Preview: BLOOD LINE:
The Oedipus/Antigone Story
Chicago Tribune, March 19, 1999
Few people would imagine that the translation of ancient
Greek drama was a field for which there was either career
growth for the translator or much demand from the customer.
After all, not many professional theatres specialize in
classical drama, and there are already lots of good translations
of Greek drama to be found in bookstores.
Yet Nicholas Rudall, formerly the artistic director of
the Court Theatre and a professor of classics at the University
of Chicago, is premiering new classical translations as
if he were churning out pulp fiction.
Rudall’s take on Euripides’ The Iphigenia
Cycle premiered at the Court during the 1998-99 season,
and was also just seen in New York. The same director,
JoAnne Akalaitis, is producing Rudall’s new version
of Euripides’ The Trojan Women next month at the
Shakespeare Theatre in washington, D.C. And Rudall has
agreed to newly translate Medea, also by Euripides, for
the planned American Theatre Company production (starring
Carmen Roman) in Chicago this fall.
Last, this weekend at The Viaduct (a funky emerging performance
space at the corner of Western and Belmont Avenues) you
can see not one but two new Rudall translations in their
world premieres. Under the direction of Joanna Settle,
a fringe company called Thirteenth Tribe is producing Blood
Line: The Oedipus/Antigone Story, which is actually contemporary
renderings of two canonical dramas by Sophocles: Oedipus
the King and Antigone. Currently in previews, the show
opens on Saturday.
That makes five new Rudall translations (which have been – or
soon will be – published by the independent and impressive
Chicago-based press, Ivan R. Dee Publishing) seeing the
light of day within about a year, at theatres both big
and small. So what’s this grand old man of the Chicago
theatre out to prove?
“I like designing translations with specific theatres and productions in
mind,” Rudall says. “I suppose that a lot of people have been coming
to me all of a sudden.”
There are several good reasons for that. Anyone who has
seen his work will tell you that Rudall crafts texts that
play very well in live performance. Unlike many of his
competitors (who work from literal translations done by
language specialists), Rudall works directly from the Greek.
But this particular scholar is not drawn to stuffy classicism
or archaic bombast, preferring “words that sound
good in the mouth of American actors.” He’s
also laudable willing to work with largely unknown troupes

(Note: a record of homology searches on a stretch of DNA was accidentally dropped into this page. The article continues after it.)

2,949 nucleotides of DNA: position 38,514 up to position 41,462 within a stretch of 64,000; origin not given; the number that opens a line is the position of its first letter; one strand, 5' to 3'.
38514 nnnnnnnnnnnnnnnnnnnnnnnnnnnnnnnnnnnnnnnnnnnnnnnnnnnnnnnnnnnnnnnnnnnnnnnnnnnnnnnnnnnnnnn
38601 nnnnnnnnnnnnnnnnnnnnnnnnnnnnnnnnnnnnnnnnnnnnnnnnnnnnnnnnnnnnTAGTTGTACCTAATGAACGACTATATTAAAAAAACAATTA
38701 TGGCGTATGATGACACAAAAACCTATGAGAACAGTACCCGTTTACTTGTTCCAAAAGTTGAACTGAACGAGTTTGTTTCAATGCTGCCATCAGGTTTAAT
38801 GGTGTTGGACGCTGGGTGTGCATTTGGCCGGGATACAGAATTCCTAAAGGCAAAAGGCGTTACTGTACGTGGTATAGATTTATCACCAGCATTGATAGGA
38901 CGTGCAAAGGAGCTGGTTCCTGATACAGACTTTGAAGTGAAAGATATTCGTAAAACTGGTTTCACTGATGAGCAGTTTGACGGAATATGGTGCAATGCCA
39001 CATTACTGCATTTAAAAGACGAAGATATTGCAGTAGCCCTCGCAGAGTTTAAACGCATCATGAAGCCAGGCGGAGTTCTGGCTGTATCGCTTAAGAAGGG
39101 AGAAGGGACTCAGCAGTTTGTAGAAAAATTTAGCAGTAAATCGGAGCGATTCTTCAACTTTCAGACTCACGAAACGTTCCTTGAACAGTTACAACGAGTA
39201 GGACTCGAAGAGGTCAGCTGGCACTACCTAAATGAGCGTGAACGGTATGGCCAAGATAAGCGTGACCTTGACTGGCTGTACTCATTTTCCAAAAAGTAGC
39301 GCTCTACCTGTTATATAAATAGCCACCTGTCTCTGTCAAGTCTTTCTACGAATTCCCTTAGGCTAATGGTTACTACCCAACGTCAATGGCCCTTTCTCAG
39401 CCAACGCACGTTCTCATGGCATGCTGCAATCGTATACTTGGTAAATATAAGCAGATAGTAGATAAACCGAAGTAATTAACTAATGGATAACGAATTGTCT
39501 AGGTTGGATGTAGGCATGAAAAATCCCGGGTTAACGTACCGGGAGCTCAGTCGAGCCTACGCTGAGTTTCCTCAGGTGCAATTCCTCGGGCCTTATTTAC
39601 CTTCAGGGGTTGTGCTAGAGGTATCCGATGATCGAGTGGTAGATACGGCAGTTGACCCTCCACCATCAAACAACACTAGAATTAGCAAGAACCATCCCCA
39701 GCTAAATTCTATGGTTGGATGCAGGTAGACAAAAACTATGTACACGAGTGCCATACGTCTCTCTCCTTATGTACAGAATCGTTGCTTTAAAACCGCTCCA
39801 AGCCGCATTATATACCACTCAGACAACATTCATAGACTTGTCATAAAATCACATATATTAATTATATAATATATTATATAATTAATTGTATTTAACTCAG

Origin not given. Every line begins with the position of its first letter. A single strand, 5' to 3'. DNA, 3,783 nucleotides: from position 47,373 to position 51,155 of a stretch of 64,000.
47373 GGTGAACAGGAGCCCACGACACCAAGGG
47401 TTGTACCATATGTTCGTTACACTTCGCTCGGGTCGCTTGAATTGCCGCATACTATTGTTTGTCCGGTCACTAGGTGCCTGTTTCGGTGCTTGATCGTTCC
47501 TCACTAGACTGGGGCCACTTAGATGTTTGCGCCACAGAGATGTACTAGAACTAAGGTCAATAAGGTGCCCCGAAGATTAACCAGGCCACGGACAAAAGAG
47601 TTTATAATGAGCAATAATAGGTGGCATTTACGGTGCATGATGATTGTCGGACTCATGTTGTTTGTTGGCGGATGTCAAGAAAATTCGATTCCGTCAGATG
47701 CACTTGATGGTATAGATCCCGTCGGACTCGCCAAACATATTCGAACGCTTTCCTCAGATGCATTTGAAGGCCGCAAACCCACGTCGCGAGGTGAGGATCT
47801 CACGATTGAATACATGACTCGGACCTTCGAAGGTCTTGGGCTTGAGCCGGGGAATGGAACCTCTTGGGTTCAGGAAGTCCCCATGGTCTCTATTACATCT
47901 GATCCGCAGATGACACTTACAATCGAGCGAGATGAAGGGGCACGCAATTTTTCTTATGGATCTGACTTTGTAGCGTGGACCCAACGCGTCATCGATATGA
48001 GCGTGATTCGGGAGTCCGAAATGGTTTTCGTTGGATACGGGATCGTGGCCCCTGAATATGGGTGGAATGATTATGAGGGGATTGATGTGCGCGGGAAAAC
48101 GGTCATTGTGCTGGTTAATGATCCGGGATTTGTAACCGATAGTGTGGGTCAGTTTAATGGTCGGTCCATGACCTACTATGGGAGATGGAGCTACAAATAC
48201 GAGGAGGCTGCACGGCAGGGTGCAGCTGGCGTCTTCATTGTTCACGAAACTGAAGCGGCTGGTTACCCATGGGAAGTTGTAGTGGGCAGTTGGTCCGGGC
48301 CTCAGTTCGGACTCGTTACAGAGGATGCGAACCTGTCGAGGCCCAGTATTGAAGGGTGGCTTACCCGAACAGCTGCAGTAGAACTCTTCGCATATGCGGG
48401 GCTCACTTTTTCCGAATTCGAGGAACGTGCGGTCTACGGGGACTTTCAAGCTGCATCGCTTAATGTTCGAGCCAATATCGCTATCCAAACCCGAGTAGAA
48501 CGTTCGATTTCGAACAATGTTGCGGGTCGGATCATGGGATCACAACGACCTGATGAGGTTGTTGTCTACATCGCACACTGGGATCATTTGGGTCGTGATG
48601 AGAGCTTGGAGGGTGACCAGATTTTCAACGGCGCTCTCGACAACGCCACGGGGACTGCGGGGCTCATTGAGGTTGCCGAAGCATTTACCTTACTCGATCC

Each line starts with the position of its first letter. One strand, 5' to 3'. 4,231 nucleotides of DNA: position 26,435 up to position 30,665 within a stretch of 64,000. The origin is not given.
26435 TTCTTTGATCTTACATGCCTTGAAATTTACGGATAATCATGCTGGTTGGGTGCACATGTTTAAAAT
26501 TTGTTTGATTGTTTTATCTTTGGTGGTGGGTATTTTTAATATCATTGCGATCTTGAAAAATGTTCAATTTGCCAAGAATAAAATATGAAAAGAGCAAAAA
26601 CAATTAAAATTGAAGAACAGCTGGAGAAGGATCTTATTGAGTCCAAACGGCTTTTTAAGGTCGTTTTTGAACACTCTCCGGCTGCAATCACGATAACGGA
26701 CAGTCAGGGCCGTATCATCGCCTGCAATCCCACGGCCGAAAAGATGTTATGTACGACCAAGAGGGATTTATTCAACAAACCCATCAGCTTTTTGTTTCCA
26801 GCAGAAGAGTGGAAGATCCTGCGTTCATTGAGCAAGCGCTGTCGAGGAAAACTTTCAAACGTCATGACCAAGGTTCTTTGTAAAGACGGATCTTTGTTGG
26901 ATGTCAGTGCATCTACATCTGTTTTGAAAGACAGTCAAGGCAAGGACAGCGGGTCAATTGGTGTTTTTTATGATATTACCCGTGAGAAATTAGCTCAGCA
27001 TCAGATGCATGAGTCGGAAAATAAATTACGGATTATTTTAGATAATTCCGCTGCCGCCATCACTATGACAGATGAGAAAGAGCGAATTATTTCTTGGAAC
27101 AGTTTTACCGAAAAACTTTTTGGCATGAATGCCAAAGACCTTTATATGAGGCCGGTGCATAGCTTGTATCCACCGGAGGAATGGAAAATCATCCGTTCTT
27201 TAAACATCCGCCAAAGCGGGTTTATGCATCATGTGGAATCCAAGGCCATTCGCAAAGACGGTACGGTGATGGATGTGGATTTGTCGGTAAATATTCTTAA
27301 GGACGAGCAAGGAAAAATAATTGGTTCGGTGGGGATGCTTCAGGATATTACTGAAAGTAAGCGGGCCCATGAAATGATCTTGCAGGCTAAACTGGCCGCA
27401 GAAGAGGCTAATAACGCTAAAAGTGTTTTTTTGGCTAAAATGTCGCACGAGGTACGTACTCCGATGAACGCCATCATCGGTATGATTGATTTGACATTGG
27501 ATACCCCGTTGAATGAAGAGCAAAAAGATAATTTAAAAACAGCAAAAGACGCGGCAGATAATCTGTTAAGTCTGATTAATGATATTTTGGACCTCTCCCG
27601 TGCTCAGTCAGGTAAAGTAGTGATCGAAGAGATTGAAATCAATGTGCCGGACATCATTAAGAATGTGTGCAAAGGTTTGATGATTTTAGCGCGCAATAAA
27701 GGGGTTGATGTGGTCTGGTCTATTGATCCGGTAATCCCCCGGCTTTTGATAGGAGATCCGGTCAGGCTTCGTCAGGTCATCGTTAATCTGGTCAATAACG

like Thirteenth Tribe, whose creative passions far outweigh
their financial resources.
“I don’t add or take anything away from the original text,” Rudall
says. “I just try to write brief, pungent English sentences, even though
Greek tends to run on in long sentences. And I try to individuate the characters
as much as possible.”
Settle, the artistic director of Thirteenth Tribe, who
views Akalaitis as her mentor, says that she had originally
intended to produce only Antigone, but because the events
of that play flow directly from the familial crises that
take place within Oedipus, she decided to do both plays – and
Rudall obliged with both translations.
“Nick’s versions of the two plays are radically different from one
another,” Settle says.
A very serious ensemble whose previous work has been esoteric
and intellectually complex but also exceptionally well-crafted,
Thirteenth Tribe has been rehearsing Blood Line for more
than seven weeks. Although it is a bleak and industrial
space from the outside, The Viaduct is a very interesting
place to see theatre because the space therein is so huge
“It’s like a small airplane hangar,” says Settle, whose last
directorial endeavor was a $6 million South American tour of the musical Grease. “We
have the audience on three sides and carpet and gravel will be our mythic landscape.” There
will also be a Greek chorus of 10 crunching around on the stones, and a large
total cast made up of 25 Chicago-based actors.
Despite building something of a following among trendy
theatre aficionados, Thirteenth Tribe has yet to put together
a full season.
“We wait until we can put things up right,” she says. “And
we make the work in terms of how the work needs to be made.”
- Chris Jones -